What to expect at CES 2024: AI, AI and more AI

What to expect at CES 2024: AI, AI and more AI
  • PublishedJanuary 9, 2024

The first companion robot with ChatGPT, an AI “smart belt” that helps guide the visually impaired and AI-powered vacuums, mops and other appliances.

Coming off a year where artificial intelligence dominated headlines and attention across the tech industry, the new products launching at this year’s Consumer Electronics Show will not surprisingly be all about AI, too.

CES 2024, now in its 58th year, will kick off this week in Las Vegas with an expected blend of cutting-edge technologies and quirky gadgets.

The event, which is the largest consumer tech conference of the year, is known for robots roaming the show floor, splashy presentations from big tech companies and the launch of oddball products, such as last year’s buzzy $3,000 self-driving stroller and color-changing cars.

But the event is also a breeding ground for dealmaking among executives, manufacturers and retailers across various industries. It can set the stage for some of the biggest tech trends of the year and shine a spotlight on how companies intend to be part of those conversations.

“Perhaps the question to ask is what AI will not touch this year,” said Dipanjan Chatterjee, a principal analyst at Forrester. “ChatGPT has fueled such a frenzy over the last year that companies feel the AI train is one they must scramble onto, even if they have no idea where it’s going.”

Chatterjee said to expect AI in everything such as chips and cards from companies including Intel and Nvidia, and consumer devices like refrigerators from Samsung with the “AI Family Hub.” Varying panel discussions will hit on AI’s possible impact on jobs and ethical considerations.

The Consumer Technology Association, which hosts CES each year, said it is expecting about 130,000 in-person attendees this year, up from about 115,000 last year and 45,000 in 2022 amid concerns of the Covid-19 Omicron variant. CTA is once again offering a livestream for some events this year.

The show will feature more than 4,000 exhibitors and 1,200 startups from all over the world. Featured speakers will include executives from companies such as Samsung, LG and Microsoft, as well as discussions with Snap co-founder and CEO Evan Spiegel and Walmart CEO Doug McMillon. Apple, which is typically absent from CES, is once again not expected to participate.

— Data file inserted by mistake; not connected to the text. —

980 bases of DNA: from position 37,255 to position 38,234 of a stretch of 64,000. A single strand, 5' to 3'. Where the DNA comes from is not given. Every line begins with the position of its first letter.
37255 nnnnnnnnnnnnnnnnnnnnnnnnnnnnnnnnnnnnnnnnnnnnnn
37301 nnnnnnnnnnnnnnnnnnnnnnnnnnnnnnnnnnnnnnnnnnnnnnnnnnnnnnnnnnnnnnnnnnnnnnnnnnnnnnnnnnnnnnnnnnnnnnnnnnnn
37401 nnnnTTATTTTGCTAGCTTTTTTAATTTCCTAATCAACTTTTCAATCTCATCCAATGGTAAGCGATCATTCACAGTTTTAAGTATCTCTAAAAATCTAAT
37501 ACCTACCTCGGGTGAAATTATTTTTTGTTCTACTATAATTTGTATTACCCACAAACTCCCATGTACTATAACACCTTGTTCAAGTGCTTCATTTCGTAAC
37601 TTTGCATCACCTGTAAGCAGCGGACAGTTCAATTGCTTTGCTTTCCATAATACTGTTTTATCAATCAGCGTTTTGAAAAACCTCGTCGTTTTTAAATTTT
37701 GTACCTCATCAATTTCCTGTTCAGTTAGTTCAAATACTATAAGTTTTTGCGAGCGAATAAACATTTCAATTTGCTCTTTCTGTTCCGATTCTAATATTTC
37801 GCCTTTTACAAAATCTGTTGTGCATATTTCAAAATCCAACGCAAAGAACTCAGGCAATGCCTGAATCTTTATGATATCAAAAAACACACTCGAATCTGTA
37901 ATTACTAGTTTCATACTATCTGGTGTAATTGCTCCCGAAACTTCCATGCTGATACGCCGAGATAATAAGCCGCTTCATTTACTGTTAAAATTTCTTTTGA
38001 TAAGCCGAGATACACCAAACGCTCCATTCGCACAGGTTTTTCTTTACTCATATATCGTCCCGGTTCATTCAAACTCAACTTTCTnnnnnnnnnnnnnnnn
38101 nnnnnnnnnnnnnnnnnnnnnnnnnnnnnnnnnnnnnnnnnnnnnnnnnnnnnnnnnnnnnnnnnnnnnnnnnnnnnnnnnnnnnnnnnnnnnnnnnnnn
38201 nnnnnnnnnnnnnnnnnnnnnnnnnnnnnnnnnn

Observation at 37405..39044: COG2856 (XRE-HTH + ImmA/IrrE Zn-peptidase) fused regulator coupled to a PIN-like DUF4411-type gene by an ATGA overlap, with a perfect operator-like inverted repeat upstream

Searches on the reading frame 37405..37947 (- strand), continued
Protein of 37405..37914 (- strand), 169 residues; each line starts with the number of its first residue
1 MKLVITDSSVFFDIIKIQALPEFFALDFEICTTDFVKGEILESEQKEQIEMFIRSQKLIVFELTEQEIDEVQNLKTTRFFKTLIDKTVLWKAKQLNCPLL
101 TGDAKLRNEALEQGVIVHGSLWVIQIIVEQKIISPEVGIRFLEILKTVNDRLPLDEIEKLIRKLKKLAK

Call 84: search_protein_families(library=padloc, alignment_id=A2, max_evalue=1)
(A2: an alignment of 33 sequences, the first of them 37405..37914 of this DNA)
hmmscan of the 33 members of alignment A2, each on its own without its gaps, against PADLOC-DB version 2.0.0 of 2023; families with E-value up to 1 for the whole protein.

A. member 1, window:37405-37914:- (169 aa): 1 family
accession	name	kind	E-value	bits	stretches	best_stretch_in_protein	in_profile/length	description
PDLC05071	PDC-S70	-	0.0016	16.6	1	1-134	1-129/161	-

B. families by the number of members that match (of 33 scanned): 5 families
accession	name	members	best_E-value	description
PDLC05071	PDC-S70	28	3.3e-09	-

About 60% of the Fortune 500 companies will be in attendance, according to the CTA, enabling diverse product launches and discussions around all areas of tech and beyond. Beauty is now an official product category at CES, with L’Oreal CEO Nicolas Hieronimus delivering the company’s first CES keynote.

Loona companion robot is the world's first consumer robot equipped with ChatGPT AI technology.

Loona companion robot is the world’s first consumer robot equipped with ChatGPT AI technology.From Beijing KEYi Technology Co. Ltd.

The show also remains one of the fastest growing auto exhibitions in the world. Various forms of transportation, from floating and rolling to flying, will be featured this year.

For example, boating company Brunswick will show off electric boats and motors as well as self-piloting recreational boats. VinFast, the Vietnamese electric vehicle company that only recently entered the US market, will unveil new models including a small SUV. And Hyundai will be there with an electric aircraft from its air taxi subsidiary Supernal.

As always, various automakers will also have exhibits showing off the latest in what people will be able to see and do inside their cars.

Beyond AI

Foldable displays, next-generation wearables and mixed reality-related accessories are also expected to get ample attention this year.

“Expect use cases [for AR and VR] beyond gaming like multimedia consumption and enterprise usage such as training, onboarding and collaboration,” said Ramon Llamas, a director at market research firm IDC. “It’s important for companies to stake their ground before Apple releases the Vision Pro later this year.”

New wearable form factors will be on display, too. One gadget — called Dusk Rx, which is up for a 2024 CES Innovation Award — promises to be the world’s first prescription-ready glasses that gives users control over the tint of their lenses via the frame or within an app. Meanwhile, a pair of high-tech leggings — also up for an Innovation Award — touts a high-tech microcurrent intended to boost athletic performance.

Some companies could show off upgraded versions of previous innovations. Over the past few years, for example, voice-activated devices and smart speakers dominated CES as companies raced to add their voice assistants into everything from microwaves to toilets.

While it was largely overestimated how consumers would use the technology, those same businesses could bring voice to the next level with generative AI, the technology that fuels products like ChatGPT.

“It will be interesting to track whether a gen AI-powered capability can make the process of voice interaction far more intuitive and useful than before, resetting the clock on voice applications,” Chatterjee said.

Although CES overall is still a useful barometer to gauge market trends, the amount and diversity of the tech products on display makes it hard for anything to truly break through, noted Stuart Carlaw, a chief research officer at ABI Research.

“It’s akin to a group of blindfolded explorers trying to understand the full extent of the elephant they are interacting with,” Carlaw said.

“The one exception is AI,” he added. “If you don’t have an AI story, are you even a tech company?”


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